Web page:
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Tiresias: The Ancient Mediterranean Religions Source Database



9511
Plutarch, Comparison Of Fabius With Pericles, 1.4


καίτοι δόξειεν ἂν οὐχ οὕτω χαλεπὸν εἶναι πόλιν ἐν συμφοραῖς μεταχειρίσασθαι ταπεινὴν καὶ τοῦ φρονοῦντος ὑπʼ ἀνάγκης κατήκοον γενομένην, ὡς διʼ εὐτυχίαν ἐπηρμένῳ καὶ σπαργῶντι τῷ δήμῳ χαλινὸν ἐμβαλεῖν ὕβρεως καὶ θρασύτητος· ᾧ δὴ μάλιστα φαίνεται τρόπῳ Περικλῆς Ἀθηναίων περιγενόμενος. ἀλλὰ τῶν Ῥωμαίοις συμπεσόντων τότε κακῶν τὸ μέγεθος καὶ τὸ πλῆθος ἰσχυρόν τινα τὴν γνώμην τὴν γνώμην Coraës: γνώμην . καὶ μέγαν ἔδειξεν ἄνδρα τὸν μὴ συγχυθέντα μηδὲ προέμενον τοὺς αὑτοῦ λογισμούς.And yet it would appear to be not so difficult a task to manage a city when she is humbled by adversity and rendered obedient to wisdom by necessity, as it is to bridle a people which is exalted by prosperity and swollen with insolence and boldness, which is precisely the way in which Pericles governed Athens. Still, the magnitude and multitude of evils which afflicted the Romans revealed the steadfast purpose and the greatness of the man who was not confounded by them, and would not abandon his own principles of action.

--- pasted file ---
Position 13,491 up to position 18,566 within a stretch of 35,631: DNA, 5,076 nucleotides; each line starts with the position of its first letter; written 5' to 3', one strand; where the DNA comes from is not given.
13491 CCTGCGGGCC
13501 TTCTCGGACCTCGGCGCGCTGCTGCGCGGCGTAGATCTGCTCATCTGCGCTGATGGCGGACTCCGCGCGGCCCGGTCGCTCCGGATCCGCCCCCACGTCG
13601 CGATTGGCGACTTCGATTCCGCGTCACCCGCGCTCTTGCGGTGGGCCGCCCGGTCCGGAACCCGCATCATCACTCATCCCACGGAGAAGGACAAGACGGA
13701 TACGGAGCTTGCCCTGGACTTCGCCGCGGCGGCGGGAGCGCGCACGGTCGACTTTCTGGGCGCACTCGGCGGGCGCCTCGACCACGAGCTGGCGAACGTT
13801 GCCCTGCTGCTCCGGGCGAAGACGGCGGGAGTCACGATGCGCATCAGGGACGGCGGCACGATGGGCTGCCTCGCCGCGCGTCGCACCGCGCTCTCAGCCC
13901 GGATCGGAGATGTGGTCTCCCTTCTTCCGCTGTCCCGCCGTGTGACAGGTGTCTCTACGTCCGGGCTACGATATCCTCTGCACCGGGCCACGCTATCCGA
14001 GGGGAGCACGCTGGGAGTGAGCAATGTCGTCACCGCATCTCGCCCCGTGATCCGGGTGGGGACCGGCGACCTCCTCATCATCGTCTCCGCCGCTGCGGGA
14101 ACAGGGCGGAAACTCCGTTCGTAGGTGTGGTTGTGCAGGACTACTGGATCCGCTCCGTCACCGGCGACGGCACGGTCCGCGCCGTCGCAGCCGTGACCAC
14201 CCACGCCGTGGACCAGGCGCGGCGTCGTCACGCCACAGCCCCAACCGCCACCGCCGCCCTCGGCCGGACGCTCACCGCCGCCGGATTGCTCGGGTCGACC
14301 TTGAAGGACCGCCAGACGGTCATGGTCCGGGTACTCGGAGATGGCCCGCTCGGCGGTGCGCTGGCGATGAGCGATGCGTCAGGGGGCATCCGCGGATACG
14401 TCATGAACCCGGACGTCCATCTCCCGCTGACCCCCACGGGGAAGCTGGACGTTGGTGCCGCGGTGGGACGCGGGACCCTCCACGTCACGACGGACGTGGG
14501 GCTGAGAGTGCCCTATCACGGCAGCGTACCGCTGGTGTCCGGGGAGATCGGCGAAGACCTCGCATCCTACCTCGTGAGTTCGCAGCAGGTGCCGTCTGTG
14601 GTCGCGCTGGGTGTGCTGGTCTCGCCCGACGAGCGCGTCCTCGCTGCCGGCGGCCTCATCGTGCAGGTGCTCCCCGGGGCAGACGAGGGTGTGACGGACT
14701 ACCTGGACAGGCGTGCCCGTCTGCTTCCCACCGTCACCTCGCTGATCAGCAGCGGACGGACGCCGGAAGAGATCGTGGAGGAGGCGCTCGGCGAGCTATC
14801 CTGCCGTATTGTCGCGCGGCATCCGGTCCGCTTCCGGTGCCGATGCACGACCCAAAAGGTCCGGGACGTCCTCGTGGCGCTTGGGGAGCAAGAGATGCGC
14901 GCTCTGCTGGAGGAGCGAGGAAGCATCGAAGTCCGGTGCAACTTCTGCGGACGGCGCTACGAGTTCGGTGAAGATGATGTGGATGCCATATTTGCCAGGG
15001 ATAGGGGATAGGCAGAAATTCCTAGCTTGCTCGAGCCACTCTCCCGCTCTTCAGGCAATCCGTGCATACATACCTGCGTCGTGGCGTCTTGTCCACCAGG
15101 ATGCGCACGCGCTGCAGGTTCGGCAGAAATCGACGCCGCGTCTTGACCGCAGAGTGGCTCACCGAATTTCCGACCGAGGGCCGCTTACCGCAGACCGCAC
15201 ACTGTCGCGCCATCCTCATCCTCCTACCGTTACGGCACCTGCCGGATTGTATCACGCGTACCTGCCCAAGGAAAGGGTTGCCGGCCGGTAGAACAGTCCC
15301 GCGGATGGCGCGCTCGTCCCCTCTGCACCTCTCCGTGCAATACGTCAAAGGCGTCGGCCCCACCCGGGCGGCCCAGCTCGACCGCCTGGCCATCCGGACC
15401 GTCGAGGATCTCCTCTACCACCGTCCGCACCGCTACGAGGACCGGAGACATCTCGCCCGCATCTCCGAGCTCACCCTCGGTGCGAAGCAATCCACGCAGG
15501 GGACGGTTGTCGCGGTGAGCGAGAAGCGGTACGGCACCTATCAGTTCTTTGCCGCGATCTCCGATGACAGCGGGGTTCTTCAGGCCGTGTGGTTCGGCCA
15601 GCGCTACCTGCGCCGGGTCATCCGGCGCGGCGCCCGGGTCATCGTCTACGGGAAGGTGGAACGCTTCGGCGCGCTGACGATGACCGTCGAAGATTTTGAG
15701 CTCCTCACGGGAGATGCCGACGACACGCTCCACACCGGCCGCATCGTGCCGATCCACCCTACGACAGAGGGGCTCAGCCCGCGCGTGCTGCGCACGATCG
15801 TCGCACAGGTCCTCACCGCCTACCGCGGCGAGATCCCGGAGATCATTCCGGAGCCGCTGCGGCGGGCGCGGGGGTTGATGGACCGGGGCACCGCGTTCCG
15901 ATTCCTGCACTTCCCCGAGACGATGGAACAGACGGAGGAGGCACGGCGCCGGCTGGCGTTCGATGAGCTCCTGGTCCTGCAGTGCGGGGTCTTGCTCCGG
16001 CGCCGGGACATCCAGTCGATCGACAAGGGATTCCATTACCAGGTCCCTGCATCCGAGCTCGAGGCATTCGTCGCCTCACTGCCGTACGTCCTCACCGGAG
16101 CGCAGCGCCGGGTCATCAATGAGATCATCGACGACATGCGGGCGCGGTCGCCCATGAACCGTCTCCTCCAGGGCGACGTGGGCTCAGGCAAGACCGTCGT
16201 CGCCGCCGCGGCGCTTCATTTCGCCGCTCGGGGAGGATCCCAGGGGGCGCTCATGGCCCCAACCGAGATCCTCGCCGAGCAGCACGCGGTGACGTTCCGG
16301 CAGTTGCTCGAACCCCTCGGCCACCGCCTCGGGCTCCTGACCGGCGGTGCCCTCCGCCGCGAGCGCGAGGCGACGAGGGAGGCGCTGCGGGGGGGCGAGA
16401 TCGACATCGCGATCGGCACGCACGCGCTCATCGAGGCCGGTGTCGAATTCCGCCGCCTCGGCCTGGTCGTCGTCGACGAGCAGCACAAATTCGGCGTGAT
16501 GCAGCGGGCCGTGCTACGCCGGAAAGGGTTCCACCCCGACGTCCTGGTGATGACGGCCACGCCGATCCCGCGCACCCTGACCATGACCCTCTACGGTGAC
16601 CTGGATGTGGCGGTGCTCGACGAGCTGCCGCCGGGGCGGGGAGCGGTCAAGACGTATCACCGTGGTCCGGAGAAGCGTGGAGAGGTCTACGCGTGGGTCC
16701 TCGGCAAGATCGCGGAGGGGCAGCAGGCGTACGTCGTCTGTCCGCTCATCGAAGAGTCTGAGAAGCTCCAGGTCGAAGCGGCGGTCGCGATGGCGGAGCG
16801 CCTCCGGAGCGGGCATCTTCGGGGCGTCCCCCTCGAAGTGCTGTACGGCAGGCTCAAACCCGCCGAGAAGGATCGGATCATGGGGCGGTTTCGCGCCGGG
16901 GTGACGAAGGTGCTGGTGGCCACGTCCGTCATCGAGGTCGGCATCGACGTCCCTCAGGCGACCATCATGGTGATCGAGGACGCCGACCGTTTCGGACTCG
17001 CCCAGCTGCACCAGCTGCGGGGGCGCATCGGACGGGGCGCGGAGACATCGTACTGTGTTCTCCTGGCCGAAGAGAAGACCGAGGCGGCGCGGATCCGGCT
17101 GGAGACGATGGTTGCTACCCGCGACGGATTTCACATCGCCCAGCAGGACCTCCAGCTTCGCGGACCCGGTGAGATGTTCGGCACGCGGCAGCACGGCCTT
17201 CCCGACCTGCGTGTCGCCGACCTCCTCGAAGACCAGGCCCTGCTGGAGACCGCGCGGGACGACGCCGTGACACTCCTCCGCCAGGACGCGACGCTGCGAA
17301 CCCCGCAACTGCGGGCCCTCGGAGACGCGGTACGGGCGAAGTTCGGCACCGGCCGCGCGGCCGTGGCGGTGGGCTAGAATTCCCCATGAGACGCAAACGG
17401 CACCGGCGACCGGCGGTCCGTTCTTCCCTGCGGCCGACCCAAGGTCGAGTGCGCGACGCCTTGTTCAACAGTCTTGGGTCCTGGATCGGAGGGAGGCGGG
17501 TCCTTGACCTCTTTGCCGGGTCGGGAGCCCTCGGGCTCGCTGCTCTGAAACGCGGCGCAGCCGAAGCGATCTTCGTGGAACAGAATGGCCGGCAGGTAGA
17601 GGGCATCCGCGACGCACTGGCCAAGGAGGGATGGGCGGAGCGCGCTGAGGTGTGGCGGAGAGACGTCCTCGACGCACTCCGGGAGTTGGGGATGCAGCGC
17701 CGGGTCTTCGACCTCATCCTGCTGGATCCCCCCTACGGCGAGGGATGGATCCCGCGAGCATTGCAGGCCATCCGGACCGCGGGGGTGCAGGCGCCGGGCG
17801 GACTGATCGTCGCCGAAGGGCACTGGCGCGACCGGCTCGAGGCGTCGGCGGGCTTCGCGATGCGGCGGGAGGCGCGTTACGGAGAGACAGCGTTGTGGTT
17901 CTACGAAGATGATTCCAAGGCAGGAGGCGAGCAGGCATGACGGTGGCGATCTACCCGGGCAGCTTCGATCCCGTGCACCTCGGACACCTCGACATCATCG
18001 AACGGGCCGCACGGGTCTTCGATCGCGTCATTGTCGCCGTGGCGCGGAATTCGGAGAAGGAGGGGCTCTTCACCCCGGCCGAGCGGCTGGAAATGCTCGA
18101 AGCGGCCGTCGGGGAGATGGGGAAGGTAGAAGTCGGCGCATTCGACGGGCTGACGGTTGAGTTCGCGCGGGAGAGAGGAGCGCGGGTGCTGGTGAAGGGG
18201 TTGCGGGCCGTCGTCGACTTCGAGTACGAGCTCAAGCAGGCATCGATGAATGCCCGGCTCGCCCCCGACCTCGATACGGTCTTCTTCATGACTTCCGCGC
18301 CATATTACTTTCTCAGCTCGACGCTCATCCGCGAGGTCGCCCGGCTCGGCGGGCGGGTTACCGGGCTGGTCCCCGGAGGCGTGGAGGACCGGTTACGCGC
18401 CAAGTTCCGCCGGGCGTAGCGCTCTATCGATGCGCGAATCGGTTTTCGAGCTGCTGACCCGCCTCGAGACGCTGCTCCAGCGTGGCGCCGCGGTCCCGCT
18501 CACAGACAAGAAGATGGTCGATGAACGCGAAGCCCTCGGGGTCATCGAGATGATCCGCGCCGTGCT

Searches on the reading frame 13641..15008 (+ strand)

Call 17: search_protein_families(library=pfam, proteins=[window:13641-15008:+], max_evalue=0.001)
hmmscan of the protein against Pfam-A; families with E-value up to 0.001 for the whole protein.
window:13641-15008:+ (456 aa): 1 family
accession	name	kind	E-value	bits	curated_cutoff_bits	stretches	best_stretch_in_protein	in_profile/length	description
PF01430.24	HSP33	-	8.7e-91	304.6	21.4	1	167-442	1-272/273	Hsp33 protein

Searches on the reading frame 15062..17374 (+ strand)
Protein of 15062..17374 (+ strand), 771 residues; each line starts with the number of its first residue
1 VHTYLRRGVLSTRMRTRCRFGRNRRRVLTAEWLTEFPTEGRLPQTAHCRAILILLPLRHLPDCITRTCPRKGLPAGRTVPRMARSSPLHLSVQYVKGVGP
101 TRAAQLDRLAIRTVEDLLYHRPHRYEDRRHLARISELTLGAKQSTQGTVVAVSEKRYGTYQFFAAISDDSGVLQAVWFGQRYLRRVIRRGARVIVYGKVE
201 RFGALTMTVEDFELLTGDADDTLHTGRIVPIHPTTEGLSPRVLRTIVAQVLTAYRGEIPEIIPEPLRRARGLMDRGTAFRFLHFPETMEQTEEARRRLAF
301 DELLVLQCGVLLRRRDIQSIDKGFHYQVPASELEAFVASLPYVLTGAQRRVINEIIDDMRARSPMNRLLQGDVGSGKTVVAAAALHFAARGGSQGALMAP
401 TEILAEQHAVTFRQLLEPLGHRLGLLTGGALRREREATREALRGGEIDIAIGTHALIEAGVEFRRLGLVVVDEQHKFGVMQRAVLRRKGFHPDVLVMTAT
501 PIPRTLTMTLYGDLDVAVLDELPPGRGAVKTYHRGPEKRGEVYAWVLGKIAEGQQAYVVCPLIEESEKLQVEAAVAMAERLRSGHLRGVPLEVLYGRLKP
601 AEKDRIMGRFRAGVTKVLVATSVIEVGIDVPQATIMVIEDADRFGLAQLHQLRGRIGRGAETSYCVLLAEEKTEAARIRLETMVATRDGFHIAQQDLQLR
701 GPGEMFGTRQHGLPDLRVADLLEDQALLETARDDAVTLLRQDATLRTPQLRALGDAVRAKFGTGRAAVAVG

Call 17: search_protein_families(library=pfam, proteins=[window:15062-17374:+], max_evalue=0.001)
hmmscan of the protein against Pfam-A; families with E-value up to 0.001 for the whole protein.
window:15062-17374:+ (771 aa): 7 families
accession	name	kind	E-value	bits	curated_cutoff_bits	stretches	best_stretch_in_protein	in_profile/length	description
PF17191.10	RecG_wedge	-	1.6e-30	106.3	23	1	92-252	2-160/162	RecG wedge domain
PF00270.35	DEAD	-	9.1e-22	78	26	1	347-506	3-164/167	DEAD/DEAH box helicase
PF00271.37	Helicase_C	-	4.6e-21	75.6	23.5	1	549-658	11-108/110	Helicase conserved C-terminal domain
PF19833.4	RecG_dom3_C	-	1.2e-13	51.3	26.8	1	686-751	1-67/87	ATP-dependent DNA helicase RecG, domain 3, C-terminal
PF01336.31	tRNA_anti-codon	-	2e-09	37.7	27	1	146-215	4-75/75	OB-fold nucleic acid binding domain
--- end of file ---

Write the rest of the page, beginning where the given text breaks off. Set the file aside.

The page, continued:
Intertexts (texts cited often on the same page as the searched text):

3 results
1. Thucydides, The History of The Peloponnesian War, 1.140.4-1.140.5, 2.65, 4.28, 4.65, 7.48 (5th cent. BCE - 4th cent. BCE)

1.140.4. I hope that you will none of you think that we shall be going to war for a trifle if we refuse to revoke the Megara decree, which appears in front of their complaints, and the revocation of which is to save us from war, or let any feeling of self-reproach linger in your minds, as if you went to war for slight cause. 1.140.5. Why, this trifle contains the whole seal and trial of your resolution. If you give way, you will instantly have to meet some greater demand, as having been frightened into obedience in the first instance; while a firm refusal will make them clearly understand that they must treat you more as equals.
2. Plutarch, Cimon, 10.3-10.7 (1st cent. CE - 2nd cent. CE)

3. Plutarch, Pericles, 3.5, 7.1, 7.3, 9.1-9.2, 11.2, 11.4, 13.16, 15.1-15.2, 16.1, 20.4, 21.1, 22.1, 27.2, 31.1 (1st cent. CE - 2nd cent. CE)